Serves you right! You were supposed to print three more printers before attempting that! RTFM!



posted on Jul, 26 2012 @ 03:15 AM
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Originally posted by Domo1
I'm waiting for one that can print me out Mila Kunis.

Why stop at just one Mila Kunis?



posted on Jul, 26 2012 @ 03:20 AM
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It would be nice to purchase an item online and then receive it right away through your printer. So not only would this kill factories, but possibly even a huge chunk of the shipping industry.

Also, it would be awesome if there was a way to make edible food, i spent my entire childhood wanting one of those food replicators on Star Trek The Next Generation.



posted on Jul, 26 2012 @ 03:23 AM
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Originally posted by Triesta
I just watched a video on how these items are made with the 3D printer. You need material to print out your object layer by layer. So I'm assuming the bigger printers that print out more than neti pots or bunny rabbits will cost you over 10K to begin with. Just imagine trying to print out motor vehicle parts such as tires or combustion engines. It would take mounds of material, energy and you'd still have to have the technical-know-how in order to assemble these products. This will not destroy manufacturing at the level that it's at currently, but perhaps in the future this technology will be upgraded somehow.

There was a time, only about 30+ years ago, when a 10 megabyte hard drive was the size of a dish washer and cost about $10k, and that was in 1980's dollars.

The price of these things will come down until they cost about as much as a dish washer. The only thing that will really stay costly is the materials used to build the stuff, probably, unless it's just made of basic materials. Printer toners are were they make their money for paper printing, not on the printers themselves.

Another thing, I saw a couple of years ago some doctors modified a standard ink-jet printer to print out human muscle organs, such as bladders and in theory new hearts and such could be made too. It literally sprayed the cells into place, layer by layer, until the new organ was built. Do that with cloned cells and you could start making replacement body parts for people...with an ink-jet printer. Tell me that's not weird.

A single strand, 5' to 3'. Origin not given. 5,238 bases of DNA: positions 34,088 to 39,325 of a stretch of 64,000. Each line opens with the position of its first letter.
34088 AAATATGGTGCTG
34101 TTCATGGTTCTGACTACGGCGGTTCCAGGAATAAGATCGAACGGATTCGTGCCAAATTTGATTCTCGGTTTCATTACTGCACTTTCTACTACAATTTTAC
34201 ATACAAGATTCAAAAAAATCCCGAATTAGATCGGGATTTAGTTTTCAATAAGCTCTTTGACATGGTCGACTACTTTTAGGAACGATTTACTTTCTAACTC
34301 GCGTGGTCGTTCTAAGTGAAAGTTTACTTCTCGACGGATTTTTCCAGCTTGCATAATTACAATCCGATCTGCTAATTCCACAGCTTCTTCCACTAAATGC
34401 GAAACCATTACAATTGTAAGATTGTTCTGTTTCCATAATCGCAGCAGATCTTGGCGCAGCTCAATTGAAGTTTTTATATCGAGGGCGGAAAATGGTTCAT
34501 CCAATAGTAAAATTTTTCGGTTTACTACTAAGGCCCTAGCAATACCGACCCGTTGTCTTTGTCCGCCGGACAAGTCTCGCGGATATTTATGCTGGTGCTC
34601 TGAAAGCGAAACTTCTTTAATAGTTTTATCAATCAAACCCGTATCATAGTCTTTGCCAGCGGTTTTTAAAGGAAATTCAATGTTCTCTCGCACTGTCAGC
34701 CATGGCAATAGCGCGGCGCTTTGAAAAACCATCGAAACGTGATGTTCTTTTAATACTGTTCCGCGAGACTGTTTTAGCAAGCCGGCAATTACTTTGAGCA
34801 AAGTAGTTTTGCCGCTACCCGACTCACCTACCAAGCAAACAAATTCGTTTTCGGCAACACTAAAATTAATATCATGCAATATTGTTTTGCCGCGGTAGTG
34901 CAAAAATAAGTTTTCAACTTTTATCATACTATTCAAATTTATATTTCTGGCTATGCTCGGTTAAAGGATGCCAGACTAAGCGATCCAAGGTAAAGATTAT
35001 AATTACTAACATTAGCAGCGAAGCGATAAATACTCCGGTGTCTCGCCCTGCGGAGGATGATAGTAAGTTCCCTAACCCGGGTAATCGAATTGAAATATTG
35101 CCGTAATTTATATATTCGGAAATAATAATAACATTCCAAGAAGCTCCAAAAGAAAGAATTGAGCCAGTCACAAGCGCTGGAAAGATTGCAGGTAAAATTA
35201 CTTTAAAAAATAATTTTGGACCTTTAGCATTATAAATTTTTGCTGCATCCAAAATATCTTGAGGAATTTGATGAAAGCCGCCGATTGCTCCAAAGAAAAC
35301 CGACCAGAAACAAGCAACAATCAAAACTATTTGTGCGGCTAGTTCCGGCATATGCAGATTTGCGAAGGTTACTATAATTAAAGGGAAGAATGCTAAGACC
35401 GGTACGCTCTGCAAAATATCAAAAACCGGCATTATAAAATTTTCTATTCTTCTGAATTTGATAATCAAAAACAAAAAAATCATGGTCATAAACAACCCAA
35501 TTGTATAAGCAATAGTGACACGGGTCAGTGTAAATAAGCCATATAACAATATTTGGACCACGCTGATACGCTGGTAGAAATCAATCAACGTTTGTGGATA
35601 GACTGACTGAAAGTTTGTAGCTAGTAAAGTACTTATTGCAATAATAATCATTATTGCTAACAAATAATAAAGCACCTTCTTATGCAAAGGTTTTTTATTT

posted on Jul, 26 2012 @ 03:41 AM
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reply to post by XXX777
 


Print a splint?



posted on Jul, 26 2012 @ 03:59 AM
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Originally posted by khimbar
reply to post by XXX777
 


Print a splint?


or just print a new toe

Originally posted by LifeInDeath

Another thing, I saw a couple of years ago some doctors modified a standard ink-jet printer to print out human muscle organs, such as bladders and in theory new hearts and such could be made too. It literally sprayed the cells into place, layer by layer, until the new organ was built. Do that with cloned cells and you could start making replacement body parts for people...with an ink-jet printer. Tell me that's not weird.



posted on Jul, 26 2012 @ 04:05 AM
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Very cool idea, though it could lead to a very slippery slope as I understand it, you must have a Gunsmithing license to manufacture:

en.wikipedia.org...


The ATF inspects the premises of all licensed gunsmiths, with unannounced visits at periodic intervals.


Wonder if they've had their door knocked on yet...



posted on Jul, 26 2012 @ 04:15 AM
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Originally posted by LifeInDeath

Originally posted by Domo1
I'm waiting for one that can print me out Mila Kunis.

Why stop at just one Mila Kunis?


You Sir are a scholar and a gentleman. How could I have been so the opposite of selfish.

I really think that 3D printers are going to be the next big thing. I think they are going to be the next generations internet. Actually that makes me somewhat fearful... Internet can be a little scary...

Seriously though I really think this is going to be a huge thing and that we are lucky to get to see it start to take hold. These huge achievements of humanity seem to come faster and faster as we advance.

All that being said, where the F is my flying car? I want one. I want it now.



posted on Jul, 26 2012 @ 05:01 AM
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US aircraft carriers already posses this technology onboard for repairs